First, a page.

Possibly the greatest mischief [of history of religions school] was done by the invention of the Gnostic redeemer myth, that staple of two-page summaries of Gnosticism. This stirring narrative … was constructed by taking bits and pieces from particular motifs from a variety of historical and literary contexts, and combining them into a single, coherent narrative. … In reality there is no single existing ancient literary source that gives ‘the Gnostic redeemer myth’ as scholars have ‘reconstructed’ (i.e., invented) it. (109, italics in original)

Last week I mentioned Daniel Boyarin’s suggestion that the metaphor of “family resemblance” is a useful alternative to other kinds of definitions. No one member of the family has all the family traits, but they all share some. However, now I see that the case of the history of religions school shows one weakness of that metaphor. Because there is no family prototype, out of which the rest of the family members are stamped, we’re all family if you draw a large enough circle. The lack of a prototype allowed scholars who liked the history of religions approach to cherry-pick whatever traits they felt like assigning to gnosticism, without anchoring them in place and time.

All along, King’s point has been that the entire structure of a “good” Christianity and “bad” gnosticism, or vice versa, is flawed. We know things were never so monolithic in practice. The end result is absolutely going to look like a family of some kind, but I can safely say this much: the Christian family is not going to divide easily into two groups.

Join us in reading Karen King's What Is Gnosticism? (Belknap Press, 2005)

This is the fourth post in a blog series on Karen L. King's book, What Is Gnosticism? This book will form the basis of the Fall 2014 Christianity Seminar in San Diego concurrent with the Society of Biblical Literature conference. Don't leave the last word to me. Share your thoughts below ↓

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Cassandra FarrinCassandra Farrin joined Westar in 2010 and currently serves as Associate Publisher and Director of Marketing. A US-UK Fulbright Scholar, she has an M.A. in Religious Studies from Lancaster University (England) and a B.A. in Religious Studies from Willamette University.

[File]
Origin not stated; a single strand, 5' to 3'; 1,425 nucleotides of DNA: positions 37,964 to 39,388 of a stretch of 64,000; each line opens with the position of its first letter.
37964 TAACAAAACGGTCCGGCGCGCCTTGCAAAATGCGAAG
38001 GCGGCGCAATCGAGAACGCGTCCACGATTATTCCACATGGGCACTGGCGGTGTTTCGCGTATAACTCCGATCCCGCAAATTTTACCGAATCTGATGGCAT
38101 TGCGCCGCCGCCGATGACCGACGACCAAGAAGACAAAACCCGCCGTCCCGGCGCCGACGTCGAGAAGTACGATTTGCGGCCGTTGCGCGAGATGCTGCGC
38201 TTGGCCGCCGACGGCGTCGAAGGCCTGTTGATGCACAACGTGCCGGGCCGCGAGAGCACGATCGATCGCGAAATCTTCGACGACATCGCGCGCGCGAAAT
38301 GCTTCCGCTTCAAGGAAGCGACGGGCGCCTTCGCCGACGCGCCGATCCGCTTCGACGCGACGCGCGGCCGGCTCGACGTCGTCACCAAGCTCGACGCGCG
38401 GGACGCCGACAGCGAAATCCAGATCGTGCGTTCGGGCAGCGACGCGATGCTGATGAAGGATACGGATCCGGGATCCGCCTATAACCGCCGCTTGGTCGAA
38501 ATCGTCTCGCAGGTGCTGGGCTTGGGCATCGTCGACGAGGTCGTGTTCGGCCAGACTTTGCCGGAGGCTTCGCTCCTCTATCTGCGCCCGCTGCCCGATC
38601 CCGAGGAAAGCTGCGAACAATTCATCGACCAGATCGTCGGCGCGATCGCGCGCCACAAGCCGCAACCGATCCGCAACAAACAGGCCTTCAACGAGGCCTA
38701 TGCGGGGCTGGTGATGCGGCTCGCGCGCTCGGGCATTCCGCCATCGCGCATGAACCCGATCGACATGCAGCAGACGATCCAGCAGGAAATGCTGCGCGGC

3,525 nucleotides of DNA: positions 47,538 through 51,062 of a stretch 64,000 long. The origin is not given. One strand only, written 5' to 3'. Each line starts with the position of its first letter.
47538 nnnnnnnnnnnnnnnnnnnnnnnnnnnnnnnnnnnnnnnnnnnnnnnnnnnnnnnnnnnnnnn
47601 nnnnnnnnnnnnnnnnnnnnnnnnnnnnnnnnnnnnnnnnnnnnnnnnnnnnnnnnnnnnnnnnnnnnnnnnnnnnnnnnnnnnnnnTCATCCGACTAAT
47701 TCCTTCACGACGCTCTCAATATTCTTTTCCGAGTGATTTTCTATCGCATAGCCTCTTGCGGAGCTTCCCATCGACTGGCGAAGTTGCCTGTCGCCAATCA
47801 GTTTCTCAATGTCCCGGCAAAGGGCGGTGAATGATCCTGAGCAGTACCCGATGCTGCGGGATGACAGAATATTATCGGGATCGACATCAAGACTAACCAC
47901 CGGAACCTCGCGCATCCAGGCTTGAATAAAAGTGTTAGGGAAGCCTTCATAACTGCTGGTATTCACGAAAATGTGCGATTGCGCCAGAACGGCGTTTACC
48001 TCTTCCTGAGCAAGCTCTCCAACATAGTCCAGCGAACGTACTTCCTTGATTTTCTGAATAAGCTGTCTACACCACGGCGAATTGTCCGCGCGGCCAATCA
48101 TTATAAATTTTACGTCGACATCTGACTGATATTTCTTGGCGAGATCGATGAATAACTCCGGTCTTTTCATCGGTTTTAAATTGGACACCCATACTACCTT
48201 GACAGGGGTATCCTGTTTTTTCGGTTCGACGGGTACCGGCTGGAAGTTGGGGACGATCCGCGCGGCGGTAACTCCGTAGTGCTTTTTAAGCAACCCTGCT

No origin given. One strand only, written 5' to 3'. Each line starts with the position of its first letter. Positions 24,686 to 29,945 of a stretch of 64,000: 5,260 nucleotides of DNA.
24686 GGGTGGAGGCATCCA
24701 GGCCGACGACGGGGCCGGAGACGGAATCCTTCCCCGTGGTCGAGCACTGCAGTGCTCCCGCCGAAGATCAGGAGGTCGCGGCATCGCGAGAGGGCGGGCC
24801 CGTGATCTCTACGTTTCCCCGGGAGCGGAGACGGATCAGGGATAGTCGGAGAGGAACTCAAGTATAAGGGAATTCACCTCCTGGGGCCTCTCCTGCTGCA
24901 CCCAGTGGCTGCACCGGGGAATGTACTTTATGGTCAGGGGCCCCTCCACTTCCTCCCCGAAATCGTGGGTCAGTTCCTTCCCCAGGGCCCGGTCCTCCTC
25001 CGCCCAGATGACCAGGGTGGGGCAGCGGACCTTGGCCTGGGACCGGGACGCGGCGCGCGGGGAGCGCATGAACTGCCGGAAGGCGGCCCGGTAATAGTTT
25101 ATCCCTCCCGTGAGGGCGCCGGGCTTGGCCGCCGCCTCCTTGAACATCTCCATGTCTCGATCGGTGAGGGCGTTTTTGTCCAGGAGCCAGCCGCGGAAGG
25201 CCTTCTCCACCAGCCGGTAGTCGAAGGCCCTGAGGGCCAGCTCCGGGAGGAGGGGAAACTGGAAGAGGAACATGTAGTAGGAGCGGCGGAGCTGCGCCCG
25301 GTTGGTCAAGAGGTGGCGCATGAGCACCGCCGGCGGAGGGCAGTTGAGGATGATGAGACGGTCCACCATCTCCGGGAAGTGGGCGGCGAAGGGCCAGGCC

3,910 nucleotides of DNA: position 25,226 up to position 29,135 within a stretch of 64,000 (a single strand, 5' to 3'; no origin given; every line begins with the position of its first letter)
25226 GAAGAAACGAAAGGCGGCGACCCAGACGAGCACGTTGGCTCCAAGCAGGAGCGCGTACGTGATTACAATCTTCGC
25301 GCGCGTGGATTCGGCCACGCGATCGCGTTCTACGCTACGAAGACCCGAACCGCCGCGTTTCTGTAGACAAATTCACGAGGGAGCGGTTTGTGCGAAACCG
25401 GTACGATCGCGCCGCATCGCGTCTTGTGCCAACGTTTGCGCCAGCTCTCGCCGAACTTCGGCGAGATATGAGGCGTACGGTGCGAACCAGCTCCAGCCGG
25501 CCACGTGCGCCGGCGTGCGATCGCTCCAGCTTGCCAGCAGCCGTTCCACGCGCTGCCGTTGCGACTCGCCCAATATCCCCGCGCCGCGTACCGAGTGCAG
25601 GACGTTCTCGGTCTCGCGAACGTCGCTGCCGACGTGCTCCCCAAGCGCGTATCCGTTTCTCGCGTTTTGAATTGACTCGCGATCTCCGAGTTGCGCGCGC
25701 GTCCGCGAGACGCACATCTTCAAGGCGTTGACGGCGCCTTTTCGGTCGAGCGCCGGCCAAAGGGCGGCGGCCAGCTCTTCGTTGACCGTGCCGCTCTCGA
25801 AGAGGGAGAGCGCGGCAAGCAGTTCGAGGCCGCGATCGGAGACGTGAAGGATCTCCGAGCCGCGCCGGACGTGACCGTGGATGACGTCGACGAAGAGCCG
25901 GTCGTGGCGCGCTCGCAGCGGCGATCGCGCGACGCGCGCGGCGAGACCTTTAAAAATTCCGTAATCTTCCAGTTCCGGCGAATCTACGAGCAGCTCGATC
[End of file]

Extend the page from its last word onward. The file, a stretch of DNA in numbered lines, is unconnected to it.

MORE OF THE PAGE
11 replies
  1. Dennis Dean Carpenter says:

    King is probably not resonating with the average church goer, who, if heard the name “Pistis Sophia” might mistake it for a bladder infection and wouldn’t recognize a demiurge from a regular urge! “Gnostic” as particular literature of early Christianity is stereotype more than descriptor. Stereotypes are ways to organize and simplify, to group without paying attention to the particulars. I think it is safe to say that, by the middle of the fourth century most – if not all – of the works considered “gnostic” were also considered “heretical.” Gnostic, though, shouldn’t be a descriptive term for anyone writing about the literature, certainly not scholarly literature. Whether used as a synonym for “heretical,” a negative stereotype for some (but not for me) or as (to use the sensationalized subtitle of Bentley Layton’s “The Gnostic Scriptures”) “ancient wisdom for the new age,” a positive stereotype for some, depends on the vividness of the terms used, the cognitive sloth (using the word for ease) used, the concreteness (degree of detail), the audience and the context of the uses. The best (elementary) educational tool I’ve seen to discriminate between heretical and orthodox is “A New New Testament,” a project of Hal Taussig which included King and which has an essay “Giving Birth to A New New Testament and Retiring the Idea of Gnosticism,” indebted to her. It shatters canonical boundaries in a big way. The non-canonical books in most of my material suffer from obscure translations and poor or nonexistent explanatory notes.